The Boy Brigadier
An example of a "brigadier" in Peru. Starting them early. A brigadier in Peru is similar to a "prefect" in England and Australia.
Claire - The Prefect from Australia
Here is something about a former "prefect" who I met a few years ago when I was living in Canada.
Claire from Australia was my first visitor to the Canadian program which started in 2001. She got a ride to Cap-Chat with an alternative transportation company called Alo-Stop, then she hitchhiked the rest of the way.
Once Claire and I started talking we rarely stopped. Claire was studying psychology and law. We talked about how she was raised in a wealthy suburb of Sydney and was heavily socialized to behave according to other people's expectations. She had been in Canada for about 9 months. This is the longest time she has ever been away from home and she is just now starting to find her own identity. She deliberately wants to expand her horizons. She said she always knew she did not share all of her parents' values and beliefs and that she didn't really fit in with the people she called her best friends in school.
Claire was a "prefect" in an upper class private school. As a prefect she was given authority over other students and was rewarded for helping enforce the school rules. We talked at length about this and how she felt about it. As prefect she had the power to tell other students what to do, and if they did not do it she could report them to the school authorities and they would be punished. One of her duties as a prefect was to make sure everyone was wearing their uniform "properly." I asked her what she would say to a student whose shirt was hanging out. She said, "I would just walk up to him and say "Tuck your shirt in." At the time she didn't think there was anything wrong with this, but hopefully I helped her realize that no one likes to be bossed around and threatened with punishment.
As we talked asked Claire a lot of questions. I asked how it felt to order other students around like this and how she thought the other students felt. I asked her what the purpose of education really is and why it was important for the boys to wear their ties all the way home even after they had left the school property (something which was actually another of the school rules).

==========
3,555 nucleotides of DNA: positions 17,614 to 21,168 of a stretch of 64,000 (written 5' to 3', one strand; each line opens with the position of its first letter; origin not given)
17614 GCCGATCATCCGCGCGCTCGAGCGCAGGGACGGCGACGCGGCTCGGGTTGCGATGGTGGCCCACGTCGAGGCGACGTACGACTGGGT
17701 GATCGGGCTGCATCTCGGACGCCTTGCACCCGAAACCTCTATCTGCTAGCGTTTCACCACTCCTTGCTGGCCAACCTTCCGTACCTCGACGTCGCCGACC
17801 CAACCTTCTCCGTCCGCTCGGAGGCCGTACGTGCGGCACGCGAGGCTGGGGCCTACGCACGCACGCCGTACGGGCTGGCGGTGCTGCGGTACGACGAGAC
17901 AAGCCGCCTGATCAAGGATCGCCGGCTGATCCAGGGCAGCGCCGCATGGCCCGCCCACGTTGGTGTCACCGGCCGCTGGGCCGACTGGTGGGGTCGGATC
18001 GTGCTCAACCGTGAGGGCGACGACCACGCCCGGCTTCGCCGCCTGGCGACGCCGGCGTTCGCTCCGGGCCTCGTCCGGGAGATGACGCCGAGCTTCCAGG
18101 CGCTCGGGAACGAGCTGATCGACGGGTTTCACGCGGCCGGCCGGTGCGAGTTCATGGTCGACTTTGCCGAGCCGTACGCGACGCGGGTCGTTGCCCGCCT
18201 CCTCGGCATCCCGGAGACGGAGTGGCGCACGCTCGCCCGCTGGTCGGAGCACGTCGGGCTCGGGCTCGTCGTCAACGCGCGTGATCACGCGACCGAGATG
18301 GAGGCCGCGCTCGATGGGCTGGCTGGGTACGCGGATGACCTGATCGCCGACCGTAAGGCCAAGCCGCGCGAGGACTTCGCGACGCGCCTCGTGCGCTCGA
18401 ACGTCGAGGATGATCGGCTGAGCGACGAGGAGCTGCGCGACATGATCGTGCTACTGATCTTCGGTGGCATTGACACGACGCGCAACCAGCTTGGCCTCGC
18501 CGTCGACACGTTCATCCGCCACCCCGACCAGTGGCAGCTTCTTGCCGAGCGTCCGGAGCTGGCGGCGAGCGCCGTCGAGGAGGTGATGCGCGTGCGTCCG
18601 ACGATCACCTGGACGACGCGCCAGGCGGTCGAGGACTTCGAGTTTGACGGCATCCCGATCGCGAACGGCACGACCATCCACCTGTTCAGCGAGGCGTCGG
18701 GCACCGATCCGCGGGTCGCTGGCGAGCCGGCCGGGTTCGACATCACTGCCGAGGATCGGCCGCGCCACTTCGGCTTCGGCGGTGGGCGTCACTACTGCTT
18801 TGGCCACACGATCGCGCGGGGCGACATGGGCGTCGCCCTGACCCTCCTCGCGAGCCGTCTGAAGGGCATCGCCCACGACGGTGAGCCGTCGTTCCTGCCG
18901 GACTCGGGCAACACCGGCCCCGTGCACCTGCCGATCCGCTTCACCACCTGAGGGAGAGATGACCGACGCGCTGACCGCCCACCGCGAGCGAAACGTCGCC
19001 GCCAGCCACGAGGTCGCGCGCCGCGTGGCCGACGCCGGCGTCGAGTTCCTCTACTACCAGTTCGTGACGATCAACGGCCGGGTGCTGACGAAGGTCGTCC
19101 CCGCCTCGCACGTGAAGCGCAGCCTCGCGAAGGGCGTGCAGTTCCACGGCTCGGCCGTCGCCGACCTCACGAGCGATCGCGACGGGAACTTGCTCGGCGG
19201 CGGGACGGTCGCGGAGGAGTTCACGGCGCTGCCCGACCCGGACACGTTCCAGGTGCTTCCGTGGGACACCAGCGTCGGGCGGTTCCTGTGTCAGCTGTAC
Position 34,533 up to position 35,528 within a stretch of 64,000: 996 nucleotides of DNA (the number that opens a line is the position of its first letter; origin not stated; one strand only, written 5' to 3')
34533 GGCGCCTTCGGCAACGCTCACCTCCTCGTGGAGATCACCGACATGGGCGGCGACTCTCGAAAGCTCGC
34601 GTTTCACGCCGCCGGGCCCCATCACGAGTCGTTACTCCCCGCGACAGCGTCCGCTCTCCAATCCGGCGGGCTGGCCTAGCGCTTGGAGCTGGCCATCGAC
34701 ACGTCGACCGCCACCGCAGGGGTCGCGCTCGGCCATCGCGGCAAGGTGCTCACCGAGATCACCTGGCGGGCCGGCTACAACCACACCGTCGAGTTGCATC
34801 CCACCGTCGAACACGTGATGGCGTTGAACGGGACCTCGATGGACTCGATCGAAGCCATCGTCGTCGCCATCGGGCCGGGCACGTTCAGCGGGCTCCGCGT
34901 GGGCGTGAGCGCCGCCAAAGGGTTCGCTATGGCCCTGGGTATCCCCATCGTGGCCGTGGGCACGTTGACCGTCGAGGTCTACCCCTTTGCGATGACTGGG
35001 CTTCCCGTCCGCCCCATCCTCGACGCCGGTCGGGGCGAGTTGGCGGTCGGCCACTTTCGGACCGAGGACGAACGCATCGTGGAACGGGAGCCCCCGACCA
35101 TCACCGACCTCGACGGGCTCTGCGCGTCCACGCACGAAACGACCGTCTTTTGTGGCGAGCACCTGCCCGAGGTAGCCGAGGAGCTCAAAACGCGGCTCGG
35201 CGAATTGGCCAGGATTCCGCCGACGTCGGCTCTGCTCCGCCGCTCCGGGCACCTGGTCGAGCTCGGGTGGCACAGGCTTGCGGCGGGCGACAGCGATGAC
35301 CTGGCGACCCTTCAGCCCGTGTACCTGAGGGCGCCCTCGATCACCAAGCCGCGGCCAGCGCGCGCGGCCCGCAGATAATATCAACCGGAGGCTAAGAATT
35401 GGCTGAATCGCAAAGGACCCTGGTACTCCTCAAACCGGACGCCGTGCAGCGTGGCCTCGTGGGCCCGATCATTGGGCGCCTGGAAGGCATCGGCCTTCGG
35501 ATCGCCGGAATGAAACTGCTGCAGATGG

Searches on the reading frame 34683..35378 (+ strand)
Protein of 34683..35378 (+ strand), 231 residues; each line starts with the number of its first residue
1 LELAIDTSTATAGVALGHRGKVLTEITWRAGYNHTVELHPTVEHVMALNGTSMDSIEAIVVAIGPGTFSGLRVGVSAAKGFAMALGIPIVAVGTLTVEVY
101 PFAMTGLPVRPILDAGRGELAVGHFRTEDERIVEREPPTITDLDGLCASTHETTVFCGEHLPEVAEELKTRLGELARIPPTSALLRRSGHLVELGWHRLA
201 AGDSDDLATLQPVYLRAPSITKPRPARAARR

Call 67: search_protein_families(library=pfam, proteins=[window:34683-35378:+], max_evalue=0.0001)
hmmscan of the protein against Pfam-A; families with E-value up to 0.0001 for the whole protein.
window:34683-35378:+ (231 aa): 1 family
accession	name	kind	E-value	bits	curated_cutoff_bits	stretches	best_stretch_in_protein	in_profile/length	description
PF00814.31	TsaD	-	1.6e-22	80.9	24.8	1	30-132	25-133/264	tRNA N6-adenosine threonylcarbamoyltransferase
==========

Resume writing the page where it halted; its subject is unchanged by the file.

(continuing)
I asked Claire how she felt about my questions and she said she felt defensive. We talked about that for a while. Asking her how she felt and letting her explain why she felt defensive helped relax her so we could continue to talk openly.
We also talked a lot about her parents and how she was raised. I asked if she had ever been hit by her parents and she said yes. Then we talked about whether a child ever deserves to be hit. Claire started feeling defensive and insisted she had "good" parents. I then asked her what "good" meant in that context and how she felt about my questions.
Again she was aware that she was feeling defensive and she explained why. She said that it felt threatening to think of her parents not being good. She said that if someone gave her convincing evidence that her parents were not "good," then she would have to face the possibility that there was something wrong with her. She said this is what frightened her when I asked my question.
To break up the intensity of our talks we took a long bike ride into the woods at the end of the road, and at night we sat around the campfire and relaxed. The next day, though, she made some excuse that she had to be going so she only stayed that first day. I think she had enough of my questions and couldn't take any more confrontation with her upbringing. Though she had my email. I have never heard from her again.